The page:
A Children's Fantasy Book By George MacDonald - illustrated version.

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138                  THE PRINCESS AND CURDIE.
Presently, one after another, he came upon seven men fast asleep, most of them upon tables, one in a chair, and one on the floor. They seemed, from their shape and colour, to have eaten and drunk so much that they might be burned alive without waking. He grasped the hand of each in succession, and found two ox-hoofs, three pig-hoofs, one concerning which he could not be sure whether it was the hoof of a donkey or a pony, and one dog's paw. " A nice set of people to be about a king!" thought Curdie to himself, and turned again to his candle hunt. He did at last find two or three little pieces, and stowed them away in his pockets.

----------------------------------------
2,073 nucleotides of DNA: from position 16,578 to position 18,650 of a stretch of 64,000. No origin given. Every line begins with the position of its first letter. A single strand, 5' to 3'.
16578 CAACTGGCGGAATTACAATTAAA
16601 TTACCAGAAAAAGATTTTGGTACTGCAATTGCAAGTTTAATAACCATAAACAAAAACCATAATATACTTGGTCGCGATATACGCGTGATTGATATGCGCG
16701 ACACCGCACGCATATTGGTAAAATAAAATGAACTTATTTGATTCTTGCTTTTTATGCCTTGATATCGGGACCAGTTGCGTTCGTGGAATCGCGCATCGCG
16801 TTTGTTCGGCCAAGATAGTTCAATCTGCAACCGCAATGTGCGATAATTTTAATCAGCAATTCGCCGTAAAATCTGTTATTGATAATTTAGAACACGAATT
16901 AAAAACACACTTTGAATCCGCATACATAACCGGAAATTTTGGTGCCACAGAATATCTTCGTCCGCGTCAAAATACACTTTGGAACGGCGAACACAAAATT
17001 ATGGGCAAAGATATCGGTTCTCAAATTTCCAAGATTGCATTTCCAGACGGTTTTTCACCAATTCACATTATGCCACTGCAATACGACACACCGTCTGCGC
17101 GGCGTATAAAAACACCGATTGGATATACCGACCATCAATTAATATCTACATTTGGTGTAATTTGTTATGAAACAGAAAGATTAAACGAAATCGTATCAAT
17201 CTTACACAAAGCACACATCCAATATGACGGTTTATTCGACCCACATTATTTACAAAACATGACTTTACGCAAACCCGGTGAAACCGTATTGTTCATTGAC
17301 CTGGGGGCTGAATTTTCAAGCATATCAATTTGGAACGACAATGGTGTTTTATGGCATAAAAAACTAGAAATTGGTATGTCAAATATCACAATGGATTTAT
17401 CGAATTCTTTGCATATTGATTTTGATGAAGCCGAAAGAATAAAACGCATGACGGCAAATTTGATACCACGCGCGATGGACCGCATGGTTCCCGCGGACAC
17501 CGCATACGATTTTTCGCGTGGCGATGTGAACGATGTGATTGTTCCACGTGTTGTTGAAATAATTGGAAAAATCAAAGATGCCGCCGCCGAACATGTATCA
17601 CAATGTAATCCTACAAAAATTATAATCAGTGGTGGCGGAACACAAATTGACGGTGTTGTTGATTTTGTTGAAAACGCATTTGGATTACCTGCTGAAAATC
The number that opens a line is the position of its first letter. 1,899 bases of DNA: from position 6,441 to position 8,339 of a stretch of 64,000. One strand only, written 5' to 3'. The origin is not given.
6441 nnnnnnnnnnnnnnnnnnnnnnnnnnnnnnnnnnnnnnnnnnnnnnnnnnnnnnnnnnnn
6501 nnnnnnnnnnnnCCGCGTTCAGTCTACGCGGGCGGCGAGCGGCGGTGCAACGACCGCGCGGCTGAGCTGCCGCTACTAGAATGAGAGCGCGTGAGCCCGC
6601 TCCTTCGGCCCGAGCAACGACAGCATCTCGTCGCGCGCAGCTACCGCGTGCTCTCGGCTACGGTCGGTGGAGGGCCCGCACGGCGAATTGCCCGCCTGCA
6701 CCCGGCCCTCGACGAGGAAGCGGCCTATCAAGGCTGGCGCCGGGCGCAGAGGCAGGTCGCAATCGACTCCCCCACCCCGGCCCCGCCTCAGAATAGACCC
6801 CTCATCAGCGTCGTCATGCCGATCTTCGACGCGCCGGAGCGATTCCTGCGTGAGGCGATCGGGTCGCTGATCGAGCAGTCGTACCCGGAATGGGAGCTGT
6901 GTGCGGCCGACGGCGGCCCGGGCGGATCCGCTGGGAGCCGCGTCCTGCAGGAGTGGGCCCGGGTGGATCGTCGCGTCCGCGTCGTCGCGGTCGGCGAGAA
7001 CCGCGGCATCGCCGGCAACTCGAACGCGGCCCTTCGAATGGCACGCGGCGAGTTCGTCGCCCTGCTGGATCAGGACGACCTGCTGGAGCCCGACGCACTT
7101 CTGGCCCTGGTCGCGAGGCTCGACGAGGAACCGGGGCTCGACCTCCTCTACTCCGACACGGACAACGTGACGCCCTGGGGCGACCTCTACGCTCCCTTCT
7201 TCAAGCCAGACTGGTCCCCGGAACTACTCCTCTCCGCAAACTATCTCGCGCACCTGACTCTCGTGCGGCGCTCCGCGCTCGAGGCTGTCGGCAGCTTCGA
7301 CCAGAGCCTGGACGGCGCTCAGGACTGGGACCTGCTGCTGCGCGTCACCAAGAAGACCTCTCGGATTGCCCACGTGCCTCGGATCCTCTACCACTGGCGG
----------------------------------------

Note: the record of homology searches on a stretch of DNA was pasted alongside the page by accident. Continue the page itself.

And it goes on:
They now left the hall by another door, and entered a short passage, which led them to the huge kitchen, vaulted, and black with smoke. There too the fire was still burning, so that he was able to see a little of the state of things in this quarter also. The place was dirty and disorderly. In a recess, on a heap of brushwood, lay a kitchenmaid, with a table-cover around her, and a skillet in her hand: evidently she too had been drinking. In another corner lay a page, and Curdie noted how like his dress was to his own. In the cinders before the hearth were huddled three dogs and five cats, all fast asleep, while the rats were running about the floor. Curdie's heart ached to think of the lovely child-princess living
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